If you followed along with my last series of posts, I’ve showed you how to build a customized content management system into your Web site using AjaxIncludes, Zoho Creator’s JSON feeds, and the powerful Texty SCMS (Simple Content Management System). In this last post of this series, I want to show you how you can expand the same principal to not only deliver the content to your site, but to build a simple sitemap to help your users find content within your site.

As with the other content management systems I’ve discussed, the actual text delivered to your Web site will not be indexed by search engines such as Google. Most major search engines ignore any text delivered to your page via javascript or other scripting methods that take place in the browser, rather than on the server. If you happen to have a Web site that allows you to run javascript codes on the server side, you can avoid problems with indexing your site content by adding a code within your <script> tag to tell the server to run the code before delivering the page to your user. Simply change <script> to <script runat=server>. However, if you are using Microsoft Office Live Basics, you can not run any scripts at the server level, so you have to find some other way to deliver your content. I will spend a little time discussing the problems this presents to individuals and small businesses trying to establish a Web presence in the next series of posts.

Essentially, you will use the same procedure I outlined in my last post to build your sitemap as you do to build your general page. In fact, you can use the code below on a single page and, if a specific article is requested in the URL (articles.aspx?271), the article will be displayed. If no article is requested  (articles.aspx) or a nonexistent article is requested, the user will be shown a Table of Contents. This is nice because your single page serves a dual purpose. As before, you want to load your Zoho Creator JSON code into your page and then go through the records one by one. This time, however, instead of only writing out a single story, you will want to write out all of your stories…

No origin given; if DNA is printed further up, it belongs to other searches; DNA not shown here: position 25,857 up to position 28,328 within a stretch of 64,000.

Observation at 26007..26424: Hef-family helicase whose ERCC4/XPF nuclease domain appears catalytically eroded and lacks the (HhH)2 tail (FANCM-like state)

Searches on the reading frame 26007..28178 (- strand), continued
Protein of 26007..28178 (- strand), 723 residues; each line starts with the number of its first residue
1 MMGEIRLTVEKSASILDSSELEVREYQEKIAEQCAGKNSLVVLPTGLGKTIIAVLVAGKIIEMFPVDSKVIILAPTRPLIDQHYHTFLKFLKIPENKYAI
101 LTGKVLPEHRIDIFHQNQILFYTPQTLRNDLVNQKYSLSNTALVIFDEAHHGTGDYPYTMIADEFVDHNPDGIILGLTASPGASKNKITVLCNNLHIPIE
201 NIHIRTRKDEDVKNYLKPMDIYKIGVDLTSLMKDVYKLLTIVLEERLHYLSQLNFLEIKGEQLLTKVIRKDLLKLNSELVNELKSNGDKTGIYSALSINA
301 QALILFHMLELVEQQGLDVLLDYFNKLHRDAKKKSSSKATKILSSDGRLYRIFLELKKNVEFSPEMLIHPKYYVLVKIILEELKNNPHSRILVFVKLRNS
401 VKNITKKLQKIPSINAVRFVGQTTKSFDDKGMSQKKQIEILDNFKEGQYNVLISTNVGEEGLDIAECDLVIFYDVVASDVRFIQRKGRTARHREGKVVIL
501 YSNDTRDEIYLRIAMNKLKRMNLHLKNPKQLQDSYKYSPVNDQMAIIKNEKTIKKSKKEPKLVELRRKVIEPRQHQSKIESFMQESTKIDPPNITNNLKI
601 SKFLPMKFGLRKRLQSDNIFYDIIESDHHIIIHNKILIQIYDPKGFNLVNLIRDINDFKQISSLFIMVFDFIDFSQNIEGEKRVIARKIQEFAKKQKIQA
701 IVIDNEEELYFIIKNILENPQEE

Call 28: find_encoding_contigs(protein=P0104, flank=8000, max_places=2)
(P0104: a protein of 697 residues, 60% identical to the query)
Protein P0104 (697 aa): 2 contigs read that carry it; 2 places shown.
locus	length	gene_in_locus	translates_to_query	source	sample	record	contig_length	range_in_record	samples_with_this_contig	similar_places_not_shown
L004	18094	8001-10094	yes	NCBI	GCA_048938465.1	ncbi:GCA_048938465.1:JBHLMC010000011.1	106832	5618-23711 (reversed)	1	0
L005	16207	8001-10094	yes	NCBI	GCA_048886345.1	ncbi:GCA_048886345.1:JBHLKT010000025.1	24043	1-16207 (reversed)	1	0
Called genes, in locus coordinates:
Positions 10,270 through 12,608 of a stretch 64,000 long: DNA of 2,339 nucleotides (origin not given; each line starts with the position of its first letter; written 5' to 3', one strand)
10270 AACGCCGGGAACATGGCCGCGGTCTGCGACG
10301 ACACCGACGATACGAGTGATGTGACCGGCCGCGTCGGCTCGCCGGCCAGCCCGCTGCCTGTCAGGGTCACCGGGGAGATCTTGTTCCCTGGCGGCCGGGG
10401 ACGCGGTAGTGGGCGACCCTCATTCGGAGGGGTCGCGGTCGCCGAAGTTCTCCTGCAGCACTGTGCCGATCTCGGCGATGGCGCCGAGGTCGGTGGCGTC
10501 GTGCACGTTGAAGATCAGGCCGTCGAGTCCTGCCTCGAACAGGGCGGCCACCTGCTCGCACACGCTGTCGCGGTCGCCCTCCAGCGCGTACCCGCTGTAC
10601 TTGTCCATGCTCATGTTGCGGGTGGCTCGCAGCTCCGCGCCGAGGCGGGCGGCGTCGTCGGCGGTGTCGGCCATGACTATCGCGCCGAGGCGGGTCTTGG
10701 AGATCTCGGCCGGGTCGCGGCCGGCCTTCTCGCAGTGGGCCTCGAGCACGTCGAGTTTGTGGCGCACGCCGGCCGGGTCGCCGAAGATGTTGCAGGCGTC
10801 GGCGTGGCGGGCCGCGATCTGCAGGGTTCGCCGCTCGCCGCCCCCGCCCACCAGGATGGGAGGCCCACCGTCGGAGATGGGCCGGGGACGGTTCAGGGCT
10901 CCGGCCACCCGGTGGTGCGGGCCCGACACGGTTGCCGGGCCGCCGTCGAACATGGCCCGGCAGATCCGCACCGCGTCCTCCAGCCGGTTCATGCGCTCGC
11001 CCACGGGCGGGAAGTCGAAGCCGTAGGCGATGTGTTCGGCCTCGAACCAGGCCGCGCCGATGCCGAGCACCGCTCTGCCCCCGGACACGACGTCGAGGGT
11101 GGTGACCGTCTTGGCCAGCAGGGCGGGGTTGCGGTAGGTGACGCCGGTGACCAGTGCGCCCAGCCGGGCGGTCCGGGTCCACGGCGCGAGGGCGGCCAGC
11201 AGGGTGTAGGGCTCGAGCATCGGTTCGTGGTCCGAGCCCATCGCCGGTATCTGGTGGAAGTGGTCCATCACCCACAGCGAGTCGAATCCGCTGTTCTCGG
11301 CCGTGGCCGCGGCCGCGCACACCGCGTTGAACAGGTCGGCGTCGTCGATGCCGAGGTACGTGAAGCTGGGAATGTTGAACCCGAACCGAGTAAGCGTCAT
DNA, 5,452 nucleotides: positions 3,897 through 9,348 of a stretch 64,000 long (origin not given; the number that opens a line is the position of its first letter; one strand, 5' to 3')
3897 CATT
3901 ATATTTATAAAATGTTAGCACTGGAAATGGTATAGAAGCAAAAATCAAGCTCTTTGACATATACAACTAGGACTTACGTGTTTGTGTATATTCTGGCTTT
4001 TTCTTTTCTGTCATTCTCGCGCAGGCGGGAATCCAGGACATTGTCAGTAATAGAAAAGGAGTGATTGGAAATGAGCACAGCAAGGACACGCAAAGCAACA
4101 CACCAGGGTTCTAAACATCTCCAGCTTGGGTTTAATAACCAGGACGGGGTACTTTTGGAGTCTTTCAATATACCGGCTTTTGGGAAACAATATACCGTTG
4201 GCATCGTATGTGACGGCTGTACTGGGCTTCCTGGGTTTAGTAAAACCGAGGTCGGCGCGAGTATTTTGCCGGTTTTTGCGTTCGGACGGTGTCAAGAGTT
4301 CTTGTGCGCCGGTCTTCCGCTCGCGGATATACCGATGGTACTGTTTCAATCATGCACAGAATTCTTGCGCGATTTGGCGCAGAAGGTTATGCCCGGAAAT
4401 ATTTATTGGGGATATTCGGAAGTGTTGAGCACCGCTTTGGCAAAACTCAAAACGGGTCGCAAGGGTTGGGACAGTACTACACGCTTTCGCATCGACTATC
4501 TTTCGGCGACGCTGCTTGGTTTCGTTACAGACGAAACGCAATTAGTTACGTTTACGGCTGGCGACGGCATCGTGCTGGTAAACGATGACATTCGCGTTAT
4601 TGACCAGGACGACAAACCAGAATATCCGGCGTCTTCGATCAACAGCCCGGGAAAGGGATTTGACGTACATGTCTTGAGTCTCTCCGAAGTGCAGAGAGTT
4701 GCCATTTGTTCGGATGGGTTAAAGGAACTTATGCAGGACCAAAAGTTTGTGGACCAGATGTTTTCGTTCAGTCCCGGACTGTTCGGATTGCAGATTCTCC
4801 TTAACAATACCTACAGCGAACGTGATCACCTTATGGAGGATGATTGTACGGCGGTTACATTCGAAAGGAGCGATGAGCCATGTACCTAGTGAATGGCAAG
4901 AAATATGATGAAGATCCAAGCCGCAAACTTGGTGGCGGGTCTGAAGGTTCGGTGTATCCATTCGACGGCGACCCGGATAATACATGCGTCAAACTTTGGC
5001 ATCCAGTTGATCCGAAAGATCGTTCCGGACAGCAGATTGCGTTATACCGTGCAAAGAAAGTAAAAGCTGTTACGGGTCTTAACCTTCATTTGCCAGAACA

Below is a sample code based on the following assumptions:

  1. You have already generated a Zoho Creator database to hold your Texty codes. This database has the following fields: TextyID (a code you assign to this texty when you put it in the database. Depending on your needs, this could be a number, the default Zoho ID, a short word-description, or a combination of values), Title (A short title to display), TextyCode (The <script> code generated by Texty, which you want to include in the page.
  2. You are using a single value to identify each texty (Instead of “texty.asp?page=27” or “texty.asp?article=TGIF”, you are using only a single value like “texty.asp?47” or “texty.asp?MOLB”).
  3. Your Zoho Creator database is already sorted by the appropriate field.
  4. You are using Microsoft Office Live Basics (or a similar Web page that allows only HTML codes, not server-side scripting languages such as ASP.NET or PHP).
   <!–Load your Zoho Creator Data–>

    <script type=”text/javascript” src=”http://creator.zoho.com/{Username}/json/{View Number}/”></script>

    <script>

    //Parse out the attributes from the URL

    var winloc=””+top.window.location;

    var winsplit=winloc.split(“?”);

    var marker=””;

      if (winsplit.length>1){ //If an attribute is found in the URL

      for (var i=0; i<zoho{Username}view{View number}.Texty.length; i++){

        var NewArray=zoho{Username}view{View number}.Texty[i];